PowerPoint: Keep Track of Objects and Shapes Using the Selection Pane

It can be tough to work on slides that have a lot of different objects and shapes. Illustrations can get very detailed, which can look fantastic but can make editing very tricky. Ever tried to select one object but only managed to repeatedly select every other object around it?

Good news: there's a tool to help you! It's called the Selection Pane, and it's one of my favourite things in Microsoft PowerPoint. Open up the Selection Pane by going to the 'Home' tab on the ribbon. On the very right-hand side is a group called 'Editing'. Click the 'Select' button, and then click 'Selection Pane...'.

Now you will see a panel on the right-hand side of your screen, which (quite conveniently) lists out every object sitting on the slide you currently have selected. Click on the name of the object to select it on the slide. Want to select multiple objects at once? Hold down the 'Ctrl' button on your keyboard as you click each item.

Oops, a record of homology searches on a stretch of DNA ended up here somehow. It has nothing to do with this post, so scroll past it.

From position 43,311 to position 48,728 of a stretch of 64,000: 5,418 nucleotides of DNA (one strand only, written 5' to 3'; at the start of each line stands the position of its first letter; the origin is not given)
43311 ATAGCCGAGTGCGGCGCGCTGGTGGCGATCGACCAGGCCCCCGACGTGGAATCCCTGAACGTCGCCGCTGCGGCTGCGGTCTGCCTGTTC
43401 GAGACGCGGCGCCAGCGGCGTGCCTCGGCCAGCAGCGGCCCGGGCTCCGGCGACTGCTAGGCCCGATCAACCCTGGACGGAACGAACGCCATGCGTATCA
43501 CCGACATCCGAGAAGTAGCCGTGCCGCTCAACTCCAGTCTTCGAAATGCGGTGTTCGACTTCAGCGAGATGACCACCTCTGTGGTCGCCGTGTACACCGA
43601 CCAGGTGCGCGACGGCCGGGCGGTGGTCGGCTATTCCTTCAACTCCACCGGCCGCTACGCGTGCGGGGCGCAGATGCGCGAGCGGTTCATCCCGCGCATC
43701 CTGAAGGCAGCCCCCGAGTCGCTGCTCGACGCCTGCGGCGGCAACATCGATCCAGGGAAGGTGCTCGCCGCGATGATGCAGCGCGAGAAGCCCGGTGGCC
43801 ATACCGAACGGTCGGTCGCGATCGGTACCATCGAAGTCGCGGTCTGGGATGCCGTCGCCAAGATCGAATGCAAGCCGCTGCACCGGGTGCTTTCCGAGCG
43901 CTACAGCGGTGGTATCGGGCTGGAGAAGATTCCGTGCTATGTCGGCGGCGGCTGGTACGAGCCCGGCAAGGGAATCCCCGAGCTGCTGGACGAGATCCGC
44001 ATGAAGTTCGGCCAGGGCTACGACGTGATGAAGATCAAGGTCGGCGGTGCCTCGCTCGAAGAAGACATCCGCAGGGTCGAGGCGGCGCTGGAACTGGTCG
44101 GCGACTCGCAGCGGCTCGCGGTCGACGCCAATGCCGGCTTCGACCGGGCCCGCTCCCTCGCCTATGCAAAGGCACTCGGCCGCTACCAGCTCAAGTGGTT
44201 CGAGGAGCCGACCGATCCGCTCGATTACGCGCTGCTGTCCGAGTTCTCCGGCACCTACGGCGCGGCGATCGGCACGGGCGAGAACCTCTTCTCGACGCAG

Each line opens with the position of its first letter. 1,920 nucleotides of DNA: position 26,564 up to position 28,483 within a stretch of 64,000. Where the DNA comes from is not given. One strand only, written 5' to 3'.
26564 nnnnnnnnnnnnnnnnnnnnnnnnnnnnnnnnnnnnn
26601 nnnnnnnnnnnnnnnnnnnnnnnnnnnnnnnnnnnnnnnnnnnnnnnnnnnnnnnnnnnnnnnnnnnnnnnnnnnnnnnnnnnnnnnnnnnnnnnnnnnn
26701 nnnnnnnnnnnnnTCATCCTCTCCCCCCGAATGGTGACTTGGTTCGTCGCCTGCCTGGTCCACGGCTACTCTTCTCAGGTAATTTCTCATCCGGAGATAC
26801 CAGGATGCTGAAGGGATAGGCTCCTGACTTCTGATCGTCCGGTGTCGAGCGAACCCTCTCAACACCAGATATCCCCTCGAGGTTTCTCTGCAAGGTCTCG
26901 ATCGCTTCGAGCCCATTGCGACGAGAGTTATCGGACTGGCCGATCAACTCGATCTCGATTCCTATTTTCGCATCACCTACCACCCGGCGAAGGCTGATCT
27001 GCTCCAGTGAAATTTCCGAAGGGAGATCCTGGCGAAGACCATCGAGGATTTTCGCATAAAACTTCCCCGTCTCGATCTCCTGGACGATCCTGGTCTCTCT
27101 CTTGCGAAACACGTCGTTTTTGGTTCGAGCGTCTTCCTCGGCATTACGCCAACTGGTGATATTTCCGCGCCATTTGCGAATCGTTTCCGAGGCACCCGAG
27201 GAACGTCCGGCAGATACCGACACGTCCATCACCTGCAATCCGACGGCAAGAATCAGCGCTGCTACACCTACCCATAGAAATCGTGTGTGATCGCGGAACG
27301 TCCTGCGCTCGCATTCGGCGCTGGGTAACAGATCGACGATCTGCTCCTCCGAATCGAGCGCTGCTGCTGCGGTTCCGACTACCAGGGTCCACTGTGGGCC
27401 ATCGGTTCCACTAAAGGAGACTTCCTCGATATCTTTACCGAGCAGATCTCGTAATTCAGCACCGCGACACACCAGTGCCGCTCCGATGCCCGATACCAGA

Don't like the vague and meaningless names they've each been assigned? I don't either. I'd rather not have to try and remember if that line on the right is Straight Connector 4116 or Straight Connector 4118. Double-click on the name of an object in the Selection Pane to edit the name. Press 'Enter' on your keyboard when you're done.

Hide an object by clicking on the eye icon next to its name. The eye will disappear from the box, and the object will become invisible. Click that box again to make it visible once more. You can also use the 'Show All' or 'Hide All' buttons at the bottom of the Selection Pane.

Try using the Selection Pane to help in organizing which order the objects are stacked. I personally prefer using this instead of repeatedly clicking 'Bring Forward' or 'Send Backward'. You can find re-order buttons right at the bottom of the Selection Pane.

Alright, that's all for today. More PowerPoint tips to come in future posts, I promise!

1 comment:

  1. Thank you. This is very helpful. I have stumbled upon the selection pane, however, I may now go straight there. I was looking for what is a "straight connector" in the selection pane. Oh well! I did learn something very useful.